AAW has Phil Colvin and Dave Prazak on commentary. From the looks of it, AAW will reach into the distant past for content, so no worries about the TV show moving past the live events. Colvin and Prazak don’t waste much time before sending us to the action, so I won’t either. Let’s get to it.
Zero Gravity (Brett Gakiya & CJ Esparza) vs. Kung Fu Manchu (Louis Lyndon & Marion Fontaine): Quick action early on with all four men in the ring, unable to get the best of their opponents. Colvin and Prazak talk up how much Gakiya looks like Bryan Alvarez, adding that it’s too bad Esparza doesn’t look like Dave Meltzer. Kung Fu Manchu have control, working over Esparza. They double team Esparza again and again, leaving Gakiya on the apron, desperate to tag in. Lyndon and Fontaine work a slower pace to ground Esparza. Esparza flips through a German suplex, lands on his feet and gets the hot tag to Gakiya.
Gakiya springs off the top rope, taking out Lyndon. Gakiya tags back out to Esparza after a moment. Zero Gravity fly free, diving off the ropes, out of the ring, and off of each other. Lyndon stops Zero Gravity with hard strikes. Fontaine joins in, superkicking Esparza. Lyndon puts Esparza down with an upkick, Fontaine lands a springboard moonsault, and three seconds later the match is done. Kung Fu Manchu gets the win. *1/2
It’s a fast-paced opener, which is very typical of AAW, but got it gets sloppy at a few points and is short
Eddie Kingston vs. Francois McIntyre: Kingston debuts in AAW. He establishes his dominance early, shoving Francois around and hits an exploder. Francois lands one spinebuster and gets a big head for it. Kingston blocks a suplex then counters with one of his own, chucking Francois into the turnbuckles. Kingston waits for Francois to get up, smashes him with a spinning backfist, and gets the pin. N/A
This was a minute long and just a way to get Kingston in the ring. Kingston gets on the mic afterwards, which is much more eventful. Kingston is one of the better mic workers in the indies, very natural. He rambles at the start before getting to his point. He came all the way to Chicago for a fight, 90 seconds of action isn’t enough. After a bit of crowd work, Markus Crane comes out, answering the challenge.
Eddie Kingston vs. Markus Crane: Crane shows a lot of empty bravado to stand up to Kingston. He backs down immediately when Kingston moves towards him at all. Kingston grabs Crane, hits a backdrop driver, and gets the pin. 44 seconds. He’s halving his match times. N/A
Haven’t seen a company use enhancement matches like this in a long while.
There’s an editing transition and all of a sudden Knight Wagner is in the ring with Kingston. Wagner asks if he’s supposed to be afraid of Eddie Kingston. Yes, yes he is. Kingston is dumb struck, laughing in Wagner’s face. Wagner ducks a backfist, slaps Kingston, and we are on.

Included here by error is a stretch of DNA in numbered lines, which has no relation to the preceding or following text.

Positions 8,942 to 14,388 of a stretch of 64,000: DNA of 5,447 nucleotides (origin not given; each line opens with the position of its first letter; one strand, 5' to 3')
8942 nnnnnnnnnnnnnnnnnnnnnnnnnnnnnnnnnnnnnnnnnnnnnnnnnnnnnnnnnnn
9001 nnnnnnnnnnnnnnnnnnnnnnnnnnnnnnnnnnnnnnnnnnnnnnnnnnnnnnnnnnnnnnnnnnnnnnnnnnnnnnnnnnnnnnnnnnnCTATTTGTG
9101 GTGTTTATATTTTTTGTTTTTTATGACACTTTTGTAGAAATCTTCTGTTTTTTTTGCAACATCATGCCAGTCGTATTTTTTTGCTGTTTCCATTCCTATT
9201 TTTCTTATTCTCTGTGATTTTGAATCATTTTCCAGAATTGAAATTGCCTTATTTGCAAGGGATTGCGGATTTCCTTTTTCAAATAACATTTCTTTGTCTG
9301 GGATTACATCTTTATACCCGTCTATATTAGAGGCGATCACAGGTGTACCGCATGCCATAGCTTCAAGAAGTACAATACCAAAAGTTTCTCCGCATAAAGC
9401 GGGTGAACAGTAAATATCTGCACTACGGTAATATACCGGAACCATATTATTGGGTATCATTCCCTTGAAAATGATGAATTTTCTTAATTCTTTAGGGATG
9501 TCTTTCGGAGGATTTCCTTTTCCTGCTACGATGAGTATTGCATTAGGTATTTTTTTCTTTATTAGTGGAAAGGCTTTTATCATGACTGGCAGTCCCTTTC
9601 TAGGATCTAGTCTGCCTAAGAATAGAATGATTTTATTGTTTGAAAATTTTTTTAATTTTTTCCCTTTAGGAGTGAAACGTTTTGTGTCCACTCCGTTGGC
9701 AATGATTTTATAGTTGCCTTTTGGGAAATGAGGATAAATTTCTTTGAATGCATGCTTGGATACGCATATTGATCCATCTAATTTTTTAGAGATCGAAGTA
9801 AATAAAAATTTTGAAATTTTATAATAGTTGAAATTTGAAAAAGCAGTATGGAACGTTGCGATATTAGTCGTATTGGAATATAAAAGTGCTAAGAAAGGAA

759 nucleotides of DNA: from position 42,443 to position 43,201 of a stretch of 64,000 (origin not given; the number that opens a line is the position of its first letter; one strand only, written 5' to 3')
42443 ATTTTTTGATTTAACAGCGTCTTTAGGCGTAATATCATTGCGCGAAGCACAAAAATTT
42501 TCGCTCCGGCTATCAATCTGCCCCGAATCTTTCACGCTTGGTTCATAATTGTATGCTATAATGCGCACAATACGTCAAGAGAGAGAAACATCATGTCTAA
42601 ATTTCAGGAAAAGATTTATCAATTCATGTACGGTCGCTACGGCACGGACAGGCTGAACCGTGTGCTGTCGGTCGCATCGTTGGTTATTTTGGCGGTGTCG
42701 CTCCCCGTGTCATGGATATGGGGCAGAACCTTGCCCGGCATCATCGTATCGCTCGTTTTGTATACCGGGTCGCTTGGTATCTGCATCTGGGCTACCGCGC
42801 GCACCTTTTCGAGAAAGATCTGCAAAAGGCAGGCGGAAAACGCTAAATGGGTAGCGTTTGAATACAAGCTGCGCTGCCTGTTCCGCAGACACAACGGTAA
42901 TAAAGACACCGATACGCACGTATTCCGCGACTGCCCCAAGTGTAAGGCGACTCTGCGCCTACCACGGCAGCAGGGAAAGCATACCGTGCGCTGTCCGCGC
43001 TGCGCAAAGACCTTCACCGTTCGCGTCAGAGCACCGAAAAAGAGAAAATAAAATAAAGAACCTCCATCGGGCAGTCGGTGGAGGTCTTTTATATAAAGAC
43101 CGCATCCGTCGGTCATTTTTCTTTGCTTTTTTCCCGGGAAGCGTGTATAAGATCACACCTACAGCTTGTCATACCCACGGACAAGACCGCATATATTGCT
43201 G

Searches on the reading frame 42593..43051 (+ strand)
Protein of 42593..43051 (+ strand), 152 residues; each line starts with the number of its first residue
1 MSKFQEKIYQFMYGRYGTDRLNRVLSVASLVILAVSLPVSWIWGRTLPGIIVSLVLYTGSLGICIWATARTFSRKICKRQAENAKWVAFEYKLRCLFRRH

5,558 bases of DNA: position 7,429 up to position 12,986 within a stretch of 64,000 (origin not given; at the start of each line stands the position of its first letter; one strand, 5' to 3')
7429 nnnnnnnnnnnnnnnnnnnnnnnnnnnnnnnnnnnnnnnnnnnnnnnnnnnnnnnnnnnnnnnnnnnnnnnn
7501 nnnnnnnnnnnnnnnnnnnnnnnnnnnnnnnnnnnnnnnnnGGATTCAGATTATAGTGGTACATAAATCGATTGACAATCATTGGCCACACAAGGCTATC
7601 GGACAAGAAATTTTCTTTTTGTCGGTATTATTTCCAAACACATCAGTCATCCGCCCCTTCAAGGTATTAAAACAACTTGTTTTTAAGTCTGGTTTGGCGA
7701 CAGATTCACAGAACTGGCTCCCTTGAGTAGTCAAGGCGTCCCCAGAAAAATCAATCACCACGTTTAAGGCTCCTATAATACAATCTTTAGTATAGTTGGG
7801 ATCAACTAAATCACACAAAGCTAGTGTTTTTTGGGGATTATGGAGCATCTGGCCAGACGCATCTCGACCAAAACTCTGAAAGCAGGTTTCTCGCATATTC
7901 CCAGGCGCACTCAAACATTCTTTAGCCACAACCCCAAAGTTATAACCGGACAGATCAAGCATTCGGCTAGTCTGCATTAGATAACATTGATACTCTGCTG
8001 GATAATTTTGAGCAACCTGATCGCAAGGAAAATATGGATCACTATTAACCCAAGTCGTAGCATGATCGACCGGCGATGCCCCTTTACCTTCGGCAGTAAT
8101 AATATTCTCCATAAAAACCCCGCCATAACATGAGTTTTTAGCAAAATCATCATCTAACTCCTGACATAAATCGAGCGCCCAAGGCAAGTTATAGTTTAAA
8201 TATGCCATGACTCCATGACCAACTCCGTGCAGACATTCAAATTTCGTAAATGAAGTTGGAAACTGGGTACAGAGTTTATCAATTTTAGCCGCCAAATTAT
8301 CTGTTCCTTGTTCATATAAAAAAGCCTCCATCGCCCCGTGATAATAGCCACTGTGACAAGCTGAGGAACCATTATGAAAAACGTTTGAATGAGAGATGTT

Knight Wagner vs. Eddie Kingston: Wagner hits a busaiku knee seconds in but it barely gets two. Kingston hits an exploder and then a big lariat. Wagner dumps Kingston outside. He dives over the top, crashing onto Kingston. Wagner rolls Kingston into the ring then goes up to the top rope. He leaps at Kingston, who spins around and smacks Wagner with a backfist as he’s in midair. Kingston covers Wagner and goes to 3-0 on the night. N/A
This one maybe went two minutes. I like the concept of the finish, though I’m not sure if Kingston really connected
AAW’s ads vary it up a whole lot more than the first episode. That’s a big plus, they got annoying last time around. Still repetitive, but they tone it down.
Scarlett Bordeaux gets some more camera time. Come see her live some time.
Samuray del Sol vs. Silas Young (w/ Val Malone): Two great local talents are up. Del Sol traveled all over in the last few years, including a career move down to Orlando now, but he’s a Chicago local. Silas hails from Milwaukee, but he is an AAW mainstay. Silas and Del Sol start out with wristlocks, hammerlocks, and your intro chain wrestling. It’s smooth and stands out a lot compared to much of AAW’s action. Del Sol is crazy fast. I don’t think I’ve seen anyone move around as quickly in a ring. Silas locks hands with Del Sol. Time for a test of strength. Silas probably has thirty pounds on Del Sol, but Del Sol is game.
Silas waistlocks Del Sol, squeezing him hard and refusing to let go. Del Sol flips out of that and uses his lucha stylings to take down Silas. He dodges a dropkick by laying out, grabs Silas’ legs, and puts on a knee lock until Silas gets to the ropes. Del Sol wears out Silas with a kick to the back and a back suplex. Del Sol tries to springboard from the apron back into the ring, but Val Malone grabs his foot.